Apple has the best understanding of their customer base than any other technology company in our industry
Yesterday, Apple announced a record quarter where it became the third company to bring in more than $100 billion in a single quarter. The achievement is pretty remarkable given the timing. We are in an unprecedented global pandemic, where economic uncertainty is concerning, consumer confidence is shaky, and Apple and their carrier retailers having to close stores or limit capacity.
Those who recall the last major recession of 2008-2009 may remember that Apple was an anomaly during that recession. They continued to grow and shatter sales records despite a deep recession. At that time, the smartphone, or namely the iPhone, was one of the most talked-about products in the tech industry, so it was not a total surprise for me that Apple did so well in that recession, although it confounded Wall St. analysts. This time around, Apple was up against even tougher odds to have produced a record quarter, and sure enough, they crushed it. Their many markets and consumer dynamics that I think played a role in Apple’s monster quarter. Still, the thing that really stands out to me is Apple’s ability to have impeccable timing.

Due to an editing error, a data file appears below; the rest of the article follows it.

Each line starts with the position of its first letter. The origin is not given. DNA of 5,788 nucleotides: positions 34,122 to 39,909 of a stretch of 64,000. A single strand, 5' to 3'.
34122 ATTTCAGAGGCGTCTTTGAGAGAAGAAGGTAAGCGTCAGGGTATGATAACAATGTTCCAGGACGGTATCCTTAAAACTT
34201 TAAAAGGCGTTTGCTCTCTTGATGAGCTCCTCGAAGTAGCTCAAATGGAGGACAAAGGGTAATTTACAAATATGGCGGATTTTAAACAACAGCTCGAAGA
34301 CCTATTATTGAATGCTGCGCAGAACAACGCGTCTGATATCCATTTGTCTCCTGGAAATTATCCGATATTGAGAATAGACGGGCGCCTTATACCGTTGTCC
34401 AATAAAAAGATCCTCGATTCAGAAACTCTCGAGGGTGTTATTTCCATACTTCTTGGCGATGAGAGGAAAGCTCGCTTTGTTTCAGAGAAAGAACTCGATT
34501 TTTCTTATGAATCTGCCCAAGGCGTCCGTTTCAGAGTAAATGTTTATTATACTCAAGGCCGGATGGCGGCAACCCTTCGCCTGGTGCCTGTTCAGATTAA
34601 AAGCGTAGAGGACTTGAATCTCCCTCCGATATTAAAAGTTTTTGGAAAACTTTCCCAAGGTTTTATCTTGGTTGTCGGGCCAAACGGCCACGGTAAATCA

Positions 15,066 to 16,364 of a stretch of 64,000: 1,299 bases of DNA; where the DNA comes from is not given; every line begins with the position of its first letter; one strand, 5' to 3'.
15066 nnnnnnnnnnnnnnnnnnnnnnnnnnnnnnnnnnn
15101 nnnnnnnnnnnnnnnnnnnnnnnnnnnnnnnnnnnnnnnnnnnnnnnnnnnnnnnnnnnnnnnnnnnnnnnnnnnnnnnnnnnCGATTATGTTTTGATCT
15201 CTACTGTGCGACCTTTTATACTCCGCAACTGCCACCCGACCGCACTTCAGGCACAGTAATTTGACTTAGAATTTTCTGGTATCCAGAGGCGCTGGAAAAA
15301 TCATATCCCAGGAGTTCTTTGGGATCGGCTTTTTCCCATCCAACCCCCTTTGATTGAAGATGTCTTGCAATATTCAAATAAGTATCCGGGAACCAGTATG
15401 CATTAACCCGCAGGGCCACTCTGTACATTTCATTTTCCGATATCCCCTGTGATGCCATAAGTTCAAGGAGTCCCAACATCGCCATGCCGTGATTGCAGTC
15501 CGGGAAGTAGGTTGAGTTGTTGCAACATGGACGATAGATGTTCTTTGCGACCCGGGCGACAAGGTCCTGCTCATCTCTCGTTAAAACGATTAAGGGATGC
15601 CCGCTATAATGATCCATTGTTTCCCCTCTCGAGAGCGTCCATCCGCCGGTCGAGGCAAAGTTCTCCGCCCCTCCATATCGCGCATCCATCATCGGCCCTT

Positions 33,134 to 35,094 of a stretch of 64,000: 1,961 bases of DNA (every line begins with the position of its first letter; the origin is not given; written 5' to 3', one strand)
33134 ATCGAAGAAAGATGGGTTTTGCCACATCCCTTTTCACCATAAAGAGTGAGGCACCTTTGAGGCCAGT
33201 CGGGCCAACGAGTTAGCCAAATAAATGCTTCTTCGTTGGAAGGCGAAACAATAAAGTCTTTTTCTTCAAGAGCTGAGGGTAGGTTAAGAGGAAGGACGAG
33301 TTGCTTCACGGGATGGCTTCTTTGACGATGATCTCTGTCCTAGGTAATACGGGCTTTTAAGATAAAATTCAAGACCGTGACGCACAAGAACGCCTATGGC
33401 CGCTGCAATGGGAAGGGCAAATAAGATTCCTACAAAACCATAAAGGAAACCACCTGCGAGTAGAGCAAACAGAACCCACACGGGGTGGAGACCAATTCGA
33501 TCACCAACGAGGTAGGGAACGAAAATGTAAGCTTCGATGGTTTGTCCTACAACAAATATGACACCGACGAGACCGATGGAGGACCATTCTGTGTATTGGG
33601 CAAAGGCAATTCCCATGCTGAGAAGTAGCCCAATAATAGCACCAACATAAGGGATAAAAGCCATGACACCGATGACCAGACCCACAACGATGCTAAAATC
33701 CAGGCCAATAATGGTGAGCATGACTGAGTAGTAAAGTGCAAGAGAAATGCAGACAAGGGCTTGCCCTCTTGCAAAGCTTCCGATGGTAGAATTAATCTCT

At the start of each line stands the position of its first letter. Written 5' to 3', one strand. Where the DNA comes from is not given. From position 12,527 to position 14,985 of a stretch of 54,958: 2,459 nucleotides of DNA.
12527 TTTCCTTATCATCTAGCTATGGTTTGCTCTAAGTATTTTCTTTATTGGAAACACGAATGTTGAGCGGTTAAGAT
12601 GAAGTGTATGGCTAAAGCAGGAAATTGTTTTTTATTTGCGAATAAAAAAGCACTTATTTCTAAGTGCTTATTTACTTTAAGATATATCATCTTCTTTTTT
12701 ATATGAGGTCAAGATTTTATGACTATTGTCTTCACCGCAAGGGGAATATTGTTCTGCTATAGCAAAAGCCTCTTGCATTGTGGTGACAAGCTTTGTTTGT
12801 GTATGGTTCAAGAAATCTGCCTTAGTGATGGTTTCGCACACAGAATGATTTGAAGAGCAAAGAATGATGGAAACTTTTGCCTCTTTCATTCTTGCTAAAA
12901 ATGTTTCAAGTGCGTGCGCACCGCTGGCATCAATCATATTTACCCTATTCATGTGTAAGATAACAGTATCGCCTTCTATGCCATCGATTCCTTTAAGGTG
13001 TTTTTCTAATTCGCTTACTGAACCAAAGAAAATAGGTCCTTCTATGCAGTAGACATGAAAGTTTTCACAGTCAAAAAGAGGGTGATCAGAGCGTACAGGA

I firmly believe, Apple has the best understanding of their customer base than any other technology company in our industry. This does not mean Apple has been right about their customers or market 100% of the time, but they are extremely precise when you look at the body of decisions they have made regarding anticipating demand. If anything, they misread the market because they underestimated demand, not because they overestimated it.
Another unique element of Apple’s customer base is the makeup of customer segmentation they have. As a product, iPhone is the only tech franchise that has customers that span the spectrum of consumer profiles. Apple has customers from bleeding-edge early adopters, all the way to late adopting tech laggards.
While there is more we could dive into, particularly around Mac’s upside and the continued strength of Wearables and services, I did want to call out one thing Tim Cook said that I think bears repeating.
Investors on the earnings call kept focusing on the COVID-related lift to certain segments. Tim Cook called out that while the situation around COVID added some wind to the sails, he did not want to detract from also attributing the product itself as a driver. It is a subtle point, most would not disagree with, but I think it bears re-emphasizing that great products get the attention of consumers and move the needle.